The Lagoon 380 is not the smallest Lagoon catamaran ever built–both the Lagoon 37, its immediate predecessor, and the Lagoon 35CCC were smaller–but it is the smallest Lagoon currently built and one of the smallest dedicated cruising cats that succeeds in combining both reasonable performance and a “big cat” accommodation plan in a single package. It is a carefully balanced exercise in moderation. Designed by Marc Van Peteghem and Vincent Lauriot Prevost and first introduced in 2000, the Lagoon 380 is intended to serve both as a charter fleet workhorse (it is co-branded as the Moorings Lagoon 380) and as a serious entry-level cruising cat for private owners. Several hundred of these boats have been built over the years, and it is probably the most successful contemporary cruising cat currently on the market.
The key to the 380’s popularity, without a doubt, is its supple accommodations plan. The hulls are just wide enough to fit a good-size double berth in each “corner” of the boat. In the four-stateroom charter version of the layout (four doubles with two small midship heads) four couples can enjoy complete conjugal privacy while cruising together, which is very impressive on a boat just 38 feet long. In the three-stateroom “owner’s” version the entire starboard hull becomes a deluxe master suite with a small office and large forward head with a separate shower stall, just like on much bigger cats.
Aft double berth on the Lagoon 380
Forward double berth
Owner’ stateroom on 3-cabin boat looking aft from head
The main saloon, slung between the hulls on the bridgedeck, is compact, but its layout makes it seem larger. The galley is just large enough to work comfortably in (though it could use a bit more counter space) and lies along a partial horizontal aft bulkhead fit with a sliding glass panel that permits generous access to the cockpit and outside breezes. The table and settees forward of the galley are large enough to be very useful and benefit from Lagoon’s trademark vertical saloon windows. These both increase usable interior space and afford fabulous wrap-around views of the outside world. The only area that receives short shrift is the vestigial nav station, which has minimal room for electronic installations and even less room for spreading out charts.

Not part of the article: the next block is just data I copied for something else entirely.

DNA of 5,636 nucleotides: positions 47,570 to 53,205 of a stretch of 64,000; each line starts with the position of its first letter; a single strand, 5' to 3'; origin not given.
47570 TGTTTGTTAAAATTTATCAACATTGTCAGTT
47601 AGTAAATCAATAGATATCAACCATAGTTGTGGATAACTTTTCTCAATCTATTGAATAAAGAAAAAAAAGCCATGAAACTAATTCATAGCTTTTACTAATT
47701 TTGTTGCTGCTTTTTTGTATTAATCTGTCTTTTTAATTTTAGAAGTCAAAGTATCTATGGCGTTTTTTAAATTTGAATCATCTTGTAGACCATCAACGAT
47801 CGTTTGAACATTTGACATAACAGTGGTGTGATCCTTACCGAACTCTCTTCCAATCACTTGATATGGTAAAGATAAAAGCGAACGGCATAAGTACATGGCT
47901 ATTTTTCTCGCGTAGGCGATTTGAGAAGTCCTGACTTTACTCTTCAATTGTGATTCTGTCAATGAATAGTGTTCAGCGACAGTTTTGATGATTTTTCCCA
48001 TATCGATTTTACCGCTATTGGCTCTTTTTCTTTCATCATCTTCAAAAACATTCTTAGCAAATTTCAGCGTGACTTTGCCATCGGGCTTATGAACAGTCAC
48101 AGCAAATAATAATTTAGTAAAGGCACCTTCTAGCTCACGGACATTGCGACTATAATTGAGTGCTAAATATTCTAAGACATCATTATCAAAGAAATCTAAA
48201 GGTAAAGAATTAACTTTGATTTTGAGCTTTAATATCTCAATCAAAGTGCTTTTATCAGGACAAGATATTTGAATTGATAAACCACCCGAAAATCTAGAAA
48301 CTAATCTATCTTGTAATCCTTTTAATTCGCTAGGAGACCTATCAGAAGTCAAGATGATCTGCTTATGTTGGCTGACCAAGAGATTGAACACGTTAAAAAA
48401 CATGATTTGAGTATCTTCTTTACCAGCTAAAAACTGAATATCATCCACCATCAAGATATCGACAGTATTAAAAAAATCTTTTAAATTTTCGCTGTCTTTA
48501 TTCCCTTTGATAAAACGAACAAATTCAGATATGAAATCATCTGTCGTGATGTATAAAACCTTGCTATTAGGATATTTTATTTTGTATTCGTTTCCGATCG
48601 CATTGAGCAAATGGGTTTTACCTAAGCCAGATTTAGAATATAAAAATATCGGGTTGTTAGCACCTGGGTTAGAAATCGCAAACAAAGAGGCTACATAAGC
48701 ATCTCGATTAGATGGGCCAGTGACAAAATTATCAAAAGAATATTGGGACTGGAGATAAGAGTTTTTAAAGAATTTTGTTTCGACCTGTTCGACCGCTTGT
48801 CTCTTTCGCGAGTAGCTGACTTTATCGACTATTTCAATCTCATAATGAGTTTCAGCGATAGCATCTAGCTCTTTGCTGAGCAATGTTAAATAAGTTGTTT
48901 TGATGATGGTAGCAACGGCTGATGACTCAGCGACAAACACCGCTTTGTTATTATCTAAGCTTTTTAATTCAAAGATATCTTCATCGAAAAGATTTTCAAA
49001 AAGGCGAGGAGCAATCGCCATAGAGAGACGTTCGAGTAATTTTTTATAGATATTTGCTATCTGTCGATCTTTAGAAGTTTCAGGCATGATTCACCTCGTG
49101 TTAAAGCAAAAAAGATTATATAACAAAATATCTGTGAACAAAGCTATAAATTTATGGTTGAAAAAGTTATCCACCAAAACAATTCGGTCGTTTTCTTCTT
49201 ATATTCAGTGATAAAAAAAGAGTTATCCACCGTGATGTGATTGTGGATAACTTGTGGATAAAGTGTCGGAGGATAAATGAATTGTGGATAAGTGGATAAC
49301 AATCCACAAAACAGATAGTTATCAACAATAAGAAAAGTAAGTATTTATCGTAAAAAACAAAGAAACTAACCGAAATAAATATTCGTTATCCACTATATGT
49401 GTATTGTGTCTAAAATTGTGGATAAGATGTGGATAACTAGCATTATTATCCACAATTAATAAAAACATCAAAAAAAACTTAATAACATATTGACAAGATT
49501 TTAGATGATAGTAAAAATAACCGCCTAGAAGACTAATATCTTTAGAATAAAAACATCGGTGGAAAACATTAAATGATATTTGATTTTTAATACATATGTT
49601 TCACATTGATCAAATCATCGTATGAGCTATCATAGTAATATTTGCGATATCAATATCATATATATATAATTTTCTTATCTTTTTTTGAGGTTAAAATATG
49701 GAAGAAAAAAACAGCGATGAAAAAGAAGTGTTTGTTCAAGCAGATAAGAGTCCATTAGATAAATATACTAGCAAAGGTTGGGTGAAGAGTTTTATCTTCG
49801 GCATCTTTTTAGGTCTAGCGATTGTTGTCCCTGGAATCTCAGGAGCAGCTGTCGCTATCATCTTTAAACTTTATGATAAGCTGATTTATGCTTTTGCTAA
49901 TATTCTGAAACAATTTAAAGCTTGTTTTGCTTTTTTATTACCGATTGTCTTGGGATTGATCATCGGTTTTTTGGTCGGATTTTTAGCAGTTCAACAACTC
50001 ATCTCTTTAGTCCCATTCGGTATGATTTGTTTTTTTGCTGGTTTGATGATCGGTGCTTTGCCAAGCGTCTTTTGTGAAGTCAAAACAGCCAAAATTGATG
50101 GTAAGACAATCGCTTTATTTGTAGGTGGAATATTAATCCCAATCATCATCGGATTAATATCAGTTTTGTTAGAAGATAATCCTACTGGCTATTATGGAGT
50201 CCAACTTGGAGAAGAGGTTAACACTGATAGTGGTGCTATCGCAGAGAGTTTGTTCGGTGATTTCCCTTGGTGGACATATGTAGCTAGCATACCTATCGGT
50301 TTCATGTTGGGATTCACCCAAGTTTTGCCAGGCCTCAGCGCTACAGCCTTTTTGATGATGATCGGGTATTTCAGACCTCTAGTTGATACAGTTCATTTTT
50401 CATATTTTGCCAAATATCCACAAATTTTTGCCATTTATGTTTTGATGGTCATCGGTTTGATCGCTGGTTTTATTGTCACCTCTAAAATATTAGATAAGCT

Lagoon 380 saloon and galley
The cockpit and deck layout also work well. The single-station helm is to port, behind the aft cabin bulkhead on a small raised dais with good views of both bows and transoms. There is also a good view of the sails through a small hatch in the umbrella-type canvas bimini. Most sail controls (the main halyard, main sheet, and port jib sheet) are led to the helm. Though the main traveler must be controlled at the back of the cockpit and the starboard jib sheet is opposite the helm, the cockpit is compact enough that one or two crew can operate the boat efficiently. The side decks and foredeck just in front of the cabinhouse are perfectly flat and quite wide (which is not always the case on smaller cruising cats), so going forward and handling ground tackle is easy. The cockpit, meanwhile, is just large enough to serve as a great social venue.
Lagoon 380 cockpit looking into the saloon